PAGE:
Brief Introduction to Nucleic Acid-Protein Interactions
|16.7.2020||Posted by tactical33 under Advertising & Marketing|
Proteins and nucleic acids are the main biological macromolecules that make up life, and studying the interaction between proteins and nucleic acids and the interaction between proteins and proteins is one of the important research fields in the post-genomic era. At present, there are many methods to study the interaction between proteins and nucleic acids. This article will introduce several of the main approaches:
Electrophoretic mobility shift assay (EMSA, also known as gel retardation assay or gel shift assay) is an in vitro method that detects interactions between proteins and nucleotides. It was originally used to detect transcription factors and is now further developed to study DNA-protein interactions, RNA-protein interactions, and even DNA-RNA interactions.
DNase I Footprinting Assay
This method uses DNase I to digest radio labeled or fluorescently labeled DNA fragments, followed by detection of the resulting cleavage patterns using gel electrophoresis. DNA cleavage patterns in the absence of DNA-binding proteins, commonly referred to as free DNA, were compared to those in the presence of DNA-binding proteins. If the protein binds to the DNA fragment, the binding site is protected from enzymatic cleavage. This protection will create a transparent area on the gel called a “footprint”. By varying the concentration of the DNA-binding protein, the binding affinity of the protein can be estimated from the minimum protein concentration at which the footprint is observed.
Chromatin immunoprecipitation (ChIP) analysis is a powerful method to study DNA-protein interactions. Based on in vivo technical design and the specificity of antigen-antibody interactions, it can reflect the physiological binding state between proteins and chromosomal DNA.
ChIP is often used to study transcription factor binding sites or protein modification sites. With the development of NGS, the combination of CHIP and NGS, namely chromatin immunoprecipitation sequencing (ChIP-Seq), now enables efficient and accurate screening and identification of protein binding sites throughout the chromosome. Briefly, in vivo protein-DNA interaction complexes were immobilized and digested into small fragments, which were then immunoprecipitated with antibodies against DNA-binding proteins. In this way, protein-bound DNA fragments are enriched and can be analyzed by NGS, so that protein-binding sites throughout the genome can be located and characterized. ChIP-Seq is a valuable tool for identifying and quantifying specific DNA sequences for protein binding or the presence of epigenetic modifications.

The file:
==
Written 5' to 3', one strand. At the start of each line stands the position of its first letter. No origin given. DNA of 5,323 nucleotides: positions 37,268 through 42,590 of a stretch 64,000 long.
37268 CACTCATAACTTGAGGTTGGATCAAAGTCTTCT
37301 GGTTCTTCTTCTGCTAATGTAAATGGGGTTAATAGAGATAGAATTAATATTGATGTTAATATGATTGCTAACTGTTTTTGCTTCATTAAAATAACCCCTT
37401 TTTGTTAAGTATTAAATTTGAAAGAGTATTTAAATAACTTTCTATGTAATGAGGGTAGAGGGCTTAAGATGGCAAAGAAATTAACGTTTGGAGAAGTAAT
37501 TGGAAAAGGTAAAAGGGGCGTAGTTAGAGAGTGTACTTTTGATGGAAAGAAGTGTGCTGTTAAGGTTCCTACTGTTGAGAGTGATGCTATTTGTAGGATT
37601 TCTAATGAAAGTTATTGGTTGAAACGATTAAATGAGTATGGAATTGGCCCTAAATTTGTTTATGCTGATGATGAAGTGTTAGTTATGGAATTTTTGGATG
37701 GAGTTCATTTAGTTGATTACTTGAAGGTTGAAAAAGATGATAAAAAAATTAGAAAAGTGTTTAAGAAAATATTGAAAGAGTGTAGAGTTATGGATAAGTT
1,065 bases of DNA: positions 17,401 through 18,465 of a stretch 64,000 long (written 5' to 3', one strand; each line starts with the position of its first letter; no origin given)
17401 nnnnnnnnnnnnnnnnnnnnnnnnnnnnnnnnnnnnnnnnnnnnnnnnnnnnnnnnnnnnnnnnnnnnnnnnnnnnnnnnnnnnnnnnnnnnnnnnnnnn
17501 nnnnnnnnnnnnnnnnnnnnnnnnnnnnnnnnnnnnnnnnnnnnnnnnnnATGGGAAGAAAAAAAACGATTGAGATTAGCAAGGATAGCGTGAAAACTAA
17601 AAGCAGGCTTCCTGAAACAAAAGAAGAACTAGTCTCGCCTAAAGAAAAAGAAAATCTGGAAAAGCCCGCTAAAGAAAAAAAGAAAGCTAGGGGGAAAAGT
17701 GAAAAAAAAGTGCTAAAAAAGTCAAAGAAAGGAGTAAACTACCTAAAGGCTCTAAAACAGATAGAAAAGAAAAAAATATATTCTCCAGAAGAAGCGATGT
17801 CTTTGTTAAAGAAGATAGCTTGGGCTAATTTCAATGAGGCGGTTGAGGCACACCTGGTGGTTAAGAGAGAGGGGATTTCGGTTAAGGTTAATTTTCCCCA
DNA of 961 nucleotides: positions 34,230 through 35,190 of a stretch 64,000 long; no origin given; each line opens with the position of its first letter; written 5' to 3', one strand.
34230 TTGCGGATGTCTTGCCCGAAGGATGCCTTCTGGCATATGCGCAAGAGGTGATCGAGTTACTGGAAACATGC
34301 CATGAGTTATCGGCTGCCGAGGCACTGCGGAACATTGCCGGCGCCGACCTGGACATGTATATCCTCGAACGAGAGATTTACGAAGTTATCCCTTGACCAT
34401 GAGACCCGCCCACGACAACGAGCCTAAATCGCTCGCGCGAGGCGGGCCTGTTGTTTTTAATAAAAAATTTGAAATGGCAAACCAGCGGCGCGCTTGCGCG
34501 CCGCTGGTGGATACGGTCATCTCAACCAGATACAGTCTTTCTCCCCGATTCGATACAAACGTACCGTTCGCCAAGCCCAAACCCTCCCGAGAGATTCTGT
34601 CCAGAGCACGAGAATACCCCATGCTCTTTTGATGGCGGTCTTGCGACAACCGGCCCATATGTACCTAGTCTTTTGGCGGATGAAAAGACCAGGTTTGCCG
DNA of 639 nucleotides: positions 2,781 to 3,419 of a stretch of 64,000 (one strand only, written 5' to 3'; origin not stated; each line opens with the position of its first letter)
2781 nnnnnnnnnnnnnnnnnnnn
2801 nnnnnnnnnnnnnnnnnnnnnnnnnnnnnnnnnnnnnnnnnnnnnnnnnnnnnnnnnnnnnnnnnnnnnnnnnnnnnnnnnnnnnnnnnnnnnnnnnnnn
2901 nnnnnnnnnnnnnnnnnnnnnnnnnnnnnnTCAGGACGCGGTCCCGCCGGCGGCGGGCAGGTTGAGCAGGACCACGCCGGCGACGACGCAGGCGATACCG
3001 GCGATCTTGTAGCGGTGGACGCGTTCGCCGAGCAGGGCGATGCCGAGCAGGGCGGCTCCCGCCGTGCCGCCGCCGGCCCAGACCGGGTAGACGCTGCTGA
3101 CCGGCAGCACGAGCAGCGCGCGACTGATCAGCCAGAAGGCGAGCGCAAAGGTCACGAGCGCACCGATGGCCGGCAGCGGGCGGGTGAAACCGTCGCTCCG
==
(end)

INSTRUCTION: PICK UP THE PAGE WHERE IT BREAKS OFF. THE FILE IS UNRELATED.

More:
CLIP (cross-linked immunoprecipitation) is a method used to analyze RNA interactions with proteins or to localize precise RNA modifications. This technique is conducted by performing immunoprecipitation with antibodies against the target protein after UV cross-linking of the RNA-protein complex. CLIP-Seq, also known as HITS-CLIP, combines CLIP with high-throughput sequencing for the identification of binding sites on RBPs. CLIP-Seq can be used to map RNA binding of interacting proteins or RNA modification sites on a genome-wide scale, which helps to facilitate the understanding of post-transcriptional regulatory networks and mechanisms.
Compared with conventional methods and technology, RIP-ChIP/Seq has become increasingly more favored by the researchers because of its own a variety of advantages, including: high-throughput, applicable in any kinds of eukaryotic cells and tissues and simultaneously identify multiple RBPs of interest.